Soil testing finds no new threats at GHS fields, open house set for March 6

Town Commissioner of Public Works Amy Siebert explains the findings of the town's risk assessment of the contaminated soil at Greenwich High School.  — Ken Borsuk photo

Town Commissioner of Public Works Amy Siebert explains the findings of the town’s risk assessment of the contaminated soil at Greenwich High School. — Ken Borsuk photo

The results are in and, as hoped, the contaminated soil at Greenwich High School does not seem to pose an elevated risk to students or users of the fields. But what will happen next is still a matter up for discussion.

The final results of the testing were discussed at a press conference on Wednesday afternoon at the Havemeyer Building. Superintendent of Schools William McKersie, Greenwich Commissioner of Public Works Amy Siebert, Board of Education Chairman Leslie Moriarty and Michael Doherty, an outside consultant brought in by the town for this project from AECOM confirmed that there does not appear to be any new danger to people regularly using the fields.

“We did a human health risk assessment where we looked at potential exposures to the people who use the site,” Ms. Siebert said. “That’s students, teachers, coaches, custodians and the Parks and Recreation folks who manage the fields all the way through to a construction worker who might be digging deep underground. What we found was there’s no increased risk to the vast majority of these people. Who has the increased risk? The construction worker who will be digging deep… And that kind of risk can be controlled with proper measures if you were doing construction.”

An ecological risk assessment on nearby wildlife was done and Ms. Siebert said the potential risks to animals like birds, fish, amphibians, rabbits and raccoons were looked at and there doesn’t appear to be a problem there. She said work was still being done to study microbes from the sediment and the pond on the site. Ms. Siebert said there was never much use of the area as a habitat in the first place.

Ms. Siebert said this came after a “very comprehensive study” of the fields to look at soil, air, sediments, surface water and other areas. This was done in conjunction with both state regulators and representatives from the federal Environmental Protection Agency (EPA). Sampling was done on several occasions over school vacations and Ms. Siebert said more than 1,200 soil samples from 260 soil locations and 56 ground water samples from 26 monitoring wells were taken.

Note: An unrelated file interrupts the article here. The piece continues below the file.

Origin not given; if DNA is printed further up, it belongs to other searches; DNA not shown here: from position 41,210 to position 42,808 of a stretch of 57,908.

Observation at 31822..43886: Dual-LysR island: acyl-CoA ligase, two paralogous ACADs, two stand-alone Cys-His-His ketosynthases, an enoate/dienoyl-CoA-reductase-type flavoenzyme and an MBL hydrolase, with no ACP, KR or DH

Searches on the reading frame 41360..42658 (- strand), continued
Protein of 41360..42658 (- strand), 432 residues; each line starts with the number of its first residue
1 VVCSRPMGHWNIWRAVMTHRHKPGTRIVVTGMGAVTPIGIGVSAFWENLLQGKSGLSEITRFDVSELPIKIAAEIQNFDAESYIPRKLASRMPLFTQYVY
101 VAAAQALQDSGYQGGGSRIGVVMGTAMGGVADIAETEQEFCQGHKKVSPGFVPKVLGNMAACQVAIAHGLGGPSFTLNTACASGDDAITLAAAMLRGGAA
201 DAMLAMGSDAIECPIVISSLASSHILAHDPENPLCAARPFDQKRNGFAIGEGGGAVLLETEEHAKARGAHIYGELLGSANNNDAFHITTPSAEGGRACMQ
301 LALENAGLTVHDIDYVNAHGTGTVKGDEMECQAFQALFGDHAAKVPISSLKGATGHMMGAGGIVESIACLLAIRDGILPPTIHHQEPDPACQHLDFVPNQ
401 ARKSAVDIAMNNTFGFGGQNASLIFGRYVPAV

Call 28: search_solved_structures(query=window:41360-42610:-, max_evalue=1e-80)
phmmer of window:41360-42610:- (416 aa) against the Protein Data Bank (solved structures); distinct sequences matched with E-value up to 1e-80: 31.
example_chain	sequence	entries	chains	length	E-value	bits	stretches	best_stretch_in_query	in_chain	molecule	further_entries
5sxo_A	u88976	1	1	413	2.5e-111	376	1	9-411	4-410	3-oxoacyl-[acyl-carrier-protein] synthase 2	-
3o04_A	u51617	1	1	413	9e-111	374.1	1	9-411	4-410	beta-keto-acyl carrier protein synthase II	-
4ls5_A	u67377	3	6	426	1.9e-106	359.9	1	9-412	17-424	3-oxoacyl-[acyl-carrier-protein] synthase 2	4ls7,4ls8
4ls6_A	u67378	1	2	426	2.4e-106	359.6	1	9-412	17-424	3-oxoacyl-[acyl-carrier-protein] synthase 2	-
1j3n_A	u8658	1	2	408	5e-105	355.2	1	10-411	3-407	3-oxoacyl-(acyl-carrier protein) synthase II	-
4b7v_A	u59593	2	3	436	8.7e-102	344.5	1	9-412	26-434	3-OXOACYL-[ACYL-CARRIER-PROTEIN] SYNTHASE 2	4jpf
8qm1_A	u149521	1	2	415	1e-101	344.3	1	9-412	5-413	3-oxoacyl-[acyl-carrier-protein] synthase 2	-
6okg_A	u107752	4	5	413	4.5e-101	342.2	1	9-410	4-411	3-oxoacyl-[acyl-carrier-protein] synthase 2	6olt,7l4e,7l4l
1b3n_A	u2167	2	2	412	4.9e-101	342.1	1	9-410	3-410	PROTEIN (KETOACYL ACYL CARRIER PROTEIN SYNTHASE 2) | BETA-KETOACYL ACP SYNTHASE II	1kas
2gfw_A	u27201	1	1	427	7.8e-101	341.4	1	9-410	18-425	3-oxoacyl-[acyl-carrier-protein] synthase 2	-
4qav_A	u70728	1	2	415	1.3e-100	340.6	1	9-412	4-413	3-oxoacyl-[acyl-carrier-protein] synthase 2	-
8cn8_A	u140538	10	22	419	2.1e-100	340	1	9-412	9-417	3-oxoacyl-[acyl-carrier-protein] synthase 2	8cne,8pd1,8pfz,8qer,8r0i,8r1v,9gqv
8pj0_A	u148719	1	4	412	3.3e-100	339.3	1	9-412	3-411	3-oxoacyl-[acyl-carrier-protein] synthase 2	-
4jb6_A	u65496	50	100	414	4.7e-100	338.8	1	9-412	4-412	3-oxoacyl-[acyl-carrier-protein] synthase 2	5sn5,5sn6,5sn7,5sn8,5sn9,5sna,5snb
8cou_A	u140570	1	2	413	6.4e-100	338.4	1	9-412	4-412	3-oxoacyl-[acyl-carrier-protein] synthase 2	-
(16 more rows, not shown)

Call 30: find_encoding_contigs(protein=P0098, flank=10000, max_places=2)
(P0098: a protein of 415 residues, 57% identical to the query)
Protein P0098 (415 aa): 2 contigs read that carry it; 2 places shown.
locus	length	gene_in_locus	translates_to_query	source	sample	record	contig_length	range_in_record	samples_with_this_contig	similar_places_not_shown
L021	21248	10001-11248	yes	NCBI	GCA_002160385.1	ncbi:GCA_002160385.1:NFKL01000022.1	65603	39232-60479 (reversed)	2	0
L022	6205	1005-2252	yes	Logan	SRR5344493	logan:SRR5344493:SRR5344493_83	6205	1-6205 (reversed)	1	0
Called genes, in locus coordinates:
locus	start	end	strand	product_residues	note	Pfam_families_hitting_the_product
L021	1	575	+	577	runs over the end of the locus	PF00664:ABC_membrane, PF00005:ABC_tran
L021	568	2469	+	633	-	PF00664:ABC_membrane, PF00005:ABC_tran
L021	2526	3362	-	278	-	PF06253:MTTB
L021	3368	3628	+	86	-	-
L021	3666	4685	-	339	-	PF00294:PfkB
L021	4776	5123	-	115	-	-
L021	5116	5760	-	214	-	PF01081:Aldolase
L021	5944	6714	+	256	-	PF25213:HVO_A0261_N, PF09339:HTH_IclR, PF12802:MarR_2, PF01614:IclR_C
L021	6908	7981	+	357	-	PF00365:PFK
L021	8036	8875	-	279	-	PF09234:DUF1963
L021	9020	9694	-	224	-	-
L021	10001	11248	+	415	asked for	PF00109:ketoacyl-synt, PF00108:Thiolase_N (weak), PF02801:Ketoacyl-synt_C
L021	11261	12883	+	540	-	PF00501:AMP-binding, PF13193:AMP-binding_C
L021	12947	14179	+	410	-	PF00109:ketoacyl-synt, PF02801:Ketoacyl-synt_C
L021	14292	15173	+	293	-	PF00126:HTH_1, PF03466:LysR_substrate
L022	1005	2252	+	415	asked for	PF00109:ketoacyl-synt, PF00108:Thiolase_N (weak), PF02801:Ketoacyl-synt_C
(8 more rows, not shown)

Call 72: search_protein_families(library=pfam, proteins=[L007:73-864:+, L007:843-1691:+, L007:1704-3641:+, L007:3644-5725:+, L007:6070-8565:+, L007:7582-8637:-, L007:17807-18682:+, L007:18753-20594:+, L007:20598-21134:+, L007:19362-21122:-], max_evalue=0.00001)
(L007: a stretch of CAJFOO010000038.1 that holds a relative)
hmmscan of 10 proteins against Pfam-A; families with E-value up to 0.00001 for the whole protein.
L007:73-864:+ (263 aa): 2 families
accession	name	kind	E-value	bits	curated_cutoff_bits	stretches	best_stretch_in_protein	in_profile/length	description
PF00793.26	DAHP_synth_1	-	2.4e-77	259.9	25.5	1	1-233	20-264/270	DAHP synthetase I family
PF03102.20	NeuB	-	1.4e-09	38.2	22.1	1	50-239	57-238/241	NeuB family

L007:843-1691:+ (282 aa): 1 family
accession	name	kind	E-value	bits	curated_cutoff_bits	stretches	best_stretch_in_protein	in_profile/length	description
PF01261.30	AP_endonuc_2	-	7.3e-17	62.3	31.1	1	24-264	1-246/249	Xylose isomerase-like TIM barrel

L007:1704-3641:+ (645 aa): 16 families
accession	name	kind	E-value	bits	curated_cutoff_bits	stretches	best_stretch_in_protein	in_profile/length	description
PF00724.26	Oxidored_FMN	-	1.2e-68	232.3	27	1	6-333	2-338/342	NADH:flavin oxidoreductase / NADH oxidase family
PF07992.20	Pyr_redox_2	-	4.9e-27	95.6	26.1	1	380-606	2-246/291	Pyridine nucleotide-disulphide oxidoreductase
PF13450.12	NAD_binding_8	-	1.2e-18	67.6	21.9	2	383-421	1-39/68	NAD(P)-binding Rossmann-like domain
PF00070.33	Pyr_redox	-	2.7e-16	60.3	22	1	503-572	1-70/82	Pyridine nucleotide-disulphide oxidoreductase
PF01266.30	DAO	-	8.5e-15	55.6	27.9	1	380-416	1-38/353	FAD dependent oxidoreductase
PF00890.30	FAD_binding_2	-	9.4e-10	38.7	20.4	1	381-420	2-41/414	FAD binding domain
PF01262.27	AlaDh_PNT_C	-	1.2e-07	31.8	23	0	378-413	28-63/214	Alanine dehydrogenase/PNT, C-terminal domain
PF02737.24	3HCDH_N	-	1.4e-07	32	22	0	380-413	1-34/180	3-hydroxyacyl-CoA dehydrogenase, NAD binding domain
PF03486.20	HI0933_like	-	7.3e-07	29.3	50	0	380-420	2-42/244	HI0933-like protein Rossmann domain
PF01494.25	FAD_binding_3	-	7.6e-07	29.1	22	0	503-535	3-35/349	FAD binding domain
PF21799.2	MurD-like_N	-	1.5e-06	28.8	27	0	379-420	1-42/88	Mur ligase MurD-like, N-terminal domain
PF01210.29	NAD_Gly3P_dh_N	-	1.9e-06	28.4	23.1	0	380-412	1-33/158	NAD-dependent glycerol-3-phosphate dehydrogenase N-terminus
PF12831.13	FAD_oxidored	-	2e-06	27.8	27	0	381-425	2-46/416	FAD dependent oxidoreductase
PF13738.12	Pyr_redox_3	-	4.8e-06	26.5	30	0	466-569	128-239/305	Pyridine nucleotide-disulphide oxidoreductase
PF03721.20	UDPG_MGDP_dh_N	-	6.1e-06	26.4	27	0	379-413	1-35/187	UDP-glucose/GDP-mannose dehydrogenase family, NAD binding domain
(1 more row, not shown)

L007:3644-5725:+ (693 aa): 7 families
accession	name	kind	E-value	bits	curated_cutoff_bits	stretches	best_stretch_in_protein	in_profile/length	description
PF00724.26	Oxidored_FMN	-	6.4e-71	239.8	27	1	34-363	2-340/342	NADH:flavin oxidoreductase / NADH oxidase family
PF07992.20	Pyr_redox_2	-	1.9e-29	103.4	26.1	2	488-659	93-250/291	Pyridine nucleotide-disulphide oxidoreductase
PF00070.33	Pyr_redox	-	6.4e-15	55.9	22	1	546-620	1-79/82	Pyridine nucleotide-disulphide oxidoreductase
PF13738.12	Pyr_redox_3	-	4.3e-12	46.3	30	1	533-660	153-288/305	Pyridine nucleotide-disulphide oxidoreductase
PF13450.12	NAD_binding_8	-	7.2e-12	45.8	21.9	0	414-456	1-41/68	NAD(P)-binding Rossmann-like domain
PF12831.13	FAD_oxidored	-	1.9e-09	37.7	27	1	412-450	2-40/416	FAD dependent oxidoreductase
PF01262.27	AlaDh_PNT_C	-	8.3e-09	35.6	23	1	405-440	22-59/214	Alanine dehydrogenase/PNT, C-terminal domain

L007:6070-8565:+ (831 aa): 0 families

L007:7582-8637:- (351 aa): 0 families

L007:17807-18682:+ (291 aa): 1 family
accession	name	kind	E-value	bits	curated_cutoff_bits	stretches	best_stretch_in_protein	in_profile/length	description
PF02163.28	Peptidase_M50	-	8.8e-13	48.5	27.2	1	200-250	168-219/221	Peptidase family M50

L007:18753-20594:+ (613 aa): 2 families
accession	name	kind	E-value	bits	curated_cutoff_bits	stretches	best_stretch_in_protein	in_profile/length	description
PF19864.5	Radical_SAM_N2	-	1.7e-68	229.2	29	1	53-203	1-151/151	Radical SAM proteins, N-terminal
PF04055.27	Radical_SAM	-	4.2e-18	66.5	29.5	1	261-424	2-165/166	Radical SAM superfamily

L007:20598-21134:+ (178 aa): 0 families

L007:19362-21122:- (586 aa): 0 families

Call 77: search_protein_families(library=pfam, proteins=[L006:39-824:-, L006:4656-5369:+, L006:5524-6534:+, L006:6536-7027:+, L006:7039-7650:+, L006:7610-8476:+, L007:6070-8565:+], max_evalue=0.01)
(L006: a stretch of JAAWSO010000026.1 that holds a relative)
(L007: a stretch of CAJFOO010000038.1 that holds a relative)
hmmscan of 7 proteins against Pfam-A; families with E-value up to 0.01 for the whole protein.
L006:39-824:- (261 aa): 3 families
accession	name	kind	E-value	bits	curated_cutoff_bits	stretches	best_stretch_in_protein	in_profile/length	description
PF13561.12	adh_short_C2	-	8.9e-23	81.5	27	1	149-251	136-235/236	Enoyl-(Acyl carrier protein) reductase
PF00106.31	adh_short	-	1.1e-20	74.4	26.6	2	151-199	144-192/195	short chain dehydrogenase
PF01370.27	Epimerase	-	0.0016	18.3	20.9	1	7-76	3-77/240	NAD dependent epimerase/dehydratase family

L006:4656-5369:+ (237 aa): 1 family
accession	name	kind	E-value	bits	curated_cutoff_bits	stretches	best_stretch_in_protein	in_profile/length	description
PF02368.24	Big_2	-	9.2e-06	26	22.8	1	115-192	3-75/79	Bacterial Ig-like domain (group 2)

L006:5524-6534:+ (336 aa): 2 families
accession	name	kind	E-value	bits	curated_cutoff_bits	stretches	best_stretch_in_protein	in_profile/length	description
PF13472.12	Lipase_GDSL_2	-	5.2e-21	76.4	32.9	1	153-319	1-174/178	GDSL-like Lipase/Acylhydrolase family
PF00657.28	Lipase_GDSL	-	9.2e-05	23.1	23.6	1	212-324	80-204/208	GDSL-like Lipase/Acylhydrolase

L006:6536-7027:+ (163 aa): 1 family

“A lot of work has been done and we’ve been all over the site to make sure we have an understanding of what’s there,” Ms. Siebert said.

This issue is set to be discussed further at an open house on it set for March 6 at Central Middle School starting at 6 p.m. Ms. Siebert said there would be a presentation and then question and answers. A lot of the focus at this hearing will be on the potential costs and plans for remediation, but those are still under discussion and have not been officially released yet. Mr. Doherty said that potential solutions would be evaluated through several criteria like cost, effectiveness for the short and long term and public acceptance.

Dr. McKersie said safety was the chief criteria as far as the district was concerned.

“The health and safety of our students and staff are first and foremost no matter what,” Dr. McKersie said, adding a pledge that any decisions made would be evidence based and transparent to the public.

Interim remedial measures are still in place and Ms. Siebert stressed that “the site is safe for play.” She added that monitoring of the site is ongoing and would be “for the foreseeable future.”

The contaminated soil was first discovered in 2011 during construction of the music instructional space and auditorium (MISA) project. Oddly colored soil was found during work on a parking lot and testing confirmed the presence of high concentrations of metals and polychlorinated biphenyls (PCBs). It’s unclear how the soil became contaminated but it has long been speculated that the problem could date back decades to the original construction of GHS meaning when fill was used before there even was an EPA to evaluate it. That means the contaminated soil for more than 40 years before it was even discovered.

Despite the apparent lack of new dangers, Ms. Siebert said that simply leaving the soil as is and not doing anything more was not an option. But what will be done is still open for discussion. Kim Eves, the school district’s director of communications, said after a feasibility study was released there would be an additional 30 days for questions to be submitted on the record and after that there would be a 30-60 day period of answering those questions before a formal plan is determined and then acted on.


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